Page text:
New shoes at The Hambrough

Jan 16, 2014

Darren BeeversDarren Beevers has had an illustrious career, but what he relishes about coming to the Island is the immediate connection between product and plate. He talks to Roz Whistance.

If there is any suspicion that the Hambrough might be reeling a little from the departure of the chef who put it on the foodie map, that quickly disappears when you meet new Head Chef Darren Beevers. He is self assured and quietly jocular: and he’s quite ready to bat away the inevitable question about having big shoes to fill.

“I’m not worried about shoes! They are big of course: Robert [Thompson] has done great things for the Island, he’s produced beautiful food. But I’m really enjoying the opportunity to bring my ideas here.”

Darren and his sous chef Danny Perjesi have just arrived on the island when we meet. As Darren talks you’re aware you’re in the presence of a very happy man: his surroundings are shaping the food he produces.

“All my fish comes from here,” he says, looking through the bay window of the Hambrough’s elegant lounge, which frames an uninterrupted view of the sparkling channel. “We have local fishermen who go out after their day-jobs and bring in fish that’s so fresh! I can’t think of anywhere else that would happen.”

Certainly not in London where Darren’s most recent role was Head Chef at the Michelin starred Club Gascon. In the city, he says, you speak on the phone, a box of veg or meat arrives and, he says, “you don’t appreciate the dedication and passion that goes in to all the produce”.

He rejoices in the connection he now makes between product and plate. Now his veg grower is in Apse Heath and he knows all his meat suppliers personally. “We’re only a 30-cover restaurant and because of that we can sustain that standard of using only Island meat.  Our butcher hangs the veal or pork for us and we do our own bacon, sausages, everything.”

Darren’s passion for food was rather slow burning. At 13 he switched from earning money with a paper round to helping out in a Chinese restaurant, peeling prawns or potatoes. Later a job washing up in a nursing home led to him making food – “and I realised I really liked it,” he says. “I took the leap and moved to London, finding one of the nicest restaurants I could, which was Chez Bruce.”

He hadn’t realised what a huge leap it is to work in a Michelin starred establishment – “I went in there head first!” – but he didn’t look back. His CV is a tour of gastronomic excellence: – after Chez Bruce (one star) was The Capital (two star), Le Poussin with Alex Aitken in the New Forest (one star), Restaurant Gordon Ramsey (three star) and then Jason Atherton’s Pollen Street Social (one star).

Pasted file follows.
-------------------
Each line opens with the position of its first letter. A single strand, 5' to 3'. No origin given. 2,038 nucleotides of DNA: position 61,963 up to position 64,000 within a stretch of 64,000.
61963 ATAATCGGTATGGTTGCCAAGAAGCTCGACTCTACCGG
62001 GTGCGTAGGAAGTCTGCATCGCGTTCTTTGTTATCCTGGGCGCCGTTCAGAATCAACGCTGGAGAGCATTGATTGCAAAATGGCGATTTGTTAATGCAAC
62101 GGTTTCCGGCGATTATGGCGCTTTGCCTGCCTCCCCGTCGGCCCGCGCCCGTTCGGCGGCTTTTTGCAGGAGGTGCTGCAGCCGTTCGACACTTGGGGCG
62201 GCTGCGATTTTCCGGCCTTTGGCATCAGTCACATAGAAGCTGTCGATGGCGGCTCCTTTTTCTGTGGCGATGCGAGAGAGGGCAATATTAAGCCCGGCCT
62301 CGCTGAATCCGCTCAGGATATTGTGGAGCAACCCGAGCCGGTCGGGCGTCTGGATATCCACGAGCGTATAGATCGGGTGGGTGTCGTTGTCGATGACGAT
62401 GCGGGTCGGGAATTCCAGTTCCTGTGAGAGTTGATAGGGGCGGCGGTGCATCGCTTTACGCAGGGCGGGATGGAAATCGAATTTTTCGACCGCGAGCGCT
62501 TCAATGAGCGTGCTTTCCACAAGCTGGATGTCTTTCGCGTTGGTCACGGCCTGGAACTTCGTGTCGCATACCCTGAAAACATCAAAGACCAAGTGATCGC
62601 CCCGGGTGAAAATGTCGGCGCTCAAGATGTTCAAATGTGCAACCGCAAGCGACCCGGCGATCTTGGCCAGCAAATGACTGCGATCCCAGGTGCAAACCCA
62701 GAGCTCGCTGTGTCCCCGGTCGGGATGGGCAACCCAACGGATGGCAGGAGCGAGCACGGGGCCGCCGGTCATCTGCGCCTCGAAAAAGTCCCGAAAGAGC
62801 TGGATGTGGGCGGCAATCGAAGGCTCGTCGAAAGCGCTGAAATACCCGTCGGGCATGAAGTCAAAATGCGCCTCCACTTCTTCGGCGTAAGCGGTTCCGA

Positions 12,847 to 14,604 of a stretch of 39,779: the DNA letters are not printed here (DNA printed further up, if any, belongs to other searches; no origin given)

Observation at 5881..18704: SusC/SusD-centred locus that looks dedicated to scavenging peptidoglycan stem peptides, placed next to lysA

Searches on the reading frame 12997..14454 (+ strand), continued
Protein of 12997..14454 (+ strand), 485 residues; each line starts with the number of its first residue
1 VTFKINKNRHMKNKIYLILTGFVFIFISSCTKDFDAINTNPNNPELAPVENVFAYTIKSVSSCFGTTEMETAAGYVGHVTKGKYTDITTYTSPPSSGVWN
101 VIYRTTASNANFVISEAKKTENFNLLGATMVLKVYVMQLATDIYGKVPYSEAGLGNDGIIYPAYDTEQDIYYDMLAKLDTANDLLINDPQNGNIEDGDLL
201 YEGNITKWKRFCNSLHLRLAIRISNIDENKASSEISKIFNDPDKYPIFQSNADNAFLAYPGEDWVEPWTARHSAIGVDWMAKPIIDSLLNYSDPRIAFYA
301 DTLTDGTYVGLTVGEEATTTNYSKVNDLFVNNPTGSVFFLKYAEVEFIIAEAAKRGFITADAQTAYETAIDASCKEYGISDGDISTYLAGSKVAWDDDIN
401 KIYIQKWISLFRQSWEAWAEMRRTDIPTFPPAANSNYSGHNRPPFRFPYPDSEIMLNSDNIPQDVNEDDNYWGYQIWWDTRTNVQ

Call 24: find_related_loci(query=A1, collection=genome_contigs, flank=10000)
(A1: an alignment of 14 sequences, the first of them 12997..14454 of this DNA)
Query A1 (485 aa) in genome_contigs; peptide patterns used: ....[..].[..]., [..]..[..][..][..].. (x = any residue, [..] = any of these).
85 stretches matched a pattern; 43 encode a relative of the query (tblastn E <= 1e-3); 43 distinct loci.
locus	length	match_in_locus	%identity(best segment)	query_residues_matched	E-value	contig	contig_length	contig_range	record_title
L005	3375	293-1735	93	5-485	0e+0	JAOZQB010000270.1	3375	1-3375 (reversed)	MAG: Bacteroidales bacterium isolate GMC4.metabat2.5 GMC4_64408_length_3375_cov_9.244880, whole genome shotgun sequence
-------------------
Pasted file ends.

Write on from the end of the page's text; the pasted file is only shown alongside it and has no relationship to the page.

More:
He has been hoping to add to the team of four an apprentice, but so far he hasn’t found one suitable. When pressed he admits to being disappointed that unlike himself when he was starting out, potential recruits haven’t risen to the challenge. “Of course it’s a little frustrating because there’s a standard and a job to do.  Myself and Danny have cooked in quite a lot of places and we are happy to share our knowledge and develop a young chef.”

He’s seen plenty of chefs who aren’t so patient. “I’ve seen pots and pans thrown, people being burnt, heads hit against microwaves – the works. And that’s not how I want to run a kitchen.  If you can’t control yourself you can’t manage your team. So if an apprentice does come here they’ve got a great opportunity.”

For his part he freely acknowledges how he has been shaped by the knowledge and ideas of chefs he’s been lucky enough to work with. Darren’s food, based on a three colour, three flavour principle, is as much a visual work of art as a gastronomic delight.

What do you do to relax?  I walk my British Bulldog puppy, Winston. And I love riding my motorbike, going for a Sunday ride with my girlfriend, Jo. My family is only in New Milton and my mum comes over – though I think to see the puppy more than me!

What do you eat for breakfast?  Porridge. And a big cup of Earl Grey tea.

Any foods you don’t like?  Very fishy fish like salmon and mackerel. And I don’t particularly like the taste of oysters, so to balance the flavour to my taste I make an oyster ice cream.  I serve it with a lamb dish – lamb with seaweed, carrots and oyster ice cream.

Anything you won’t eat?  Not really. I’ve tried everything pretty much.

What does style mean to you?  Style is individuality, doing things yourself. My food style is to try not to have more than three colours – and three flavours – on a plate. It’s a principle in art, too, so it looks very pretty, it’s easy to plate and you’re not muddled with your taste.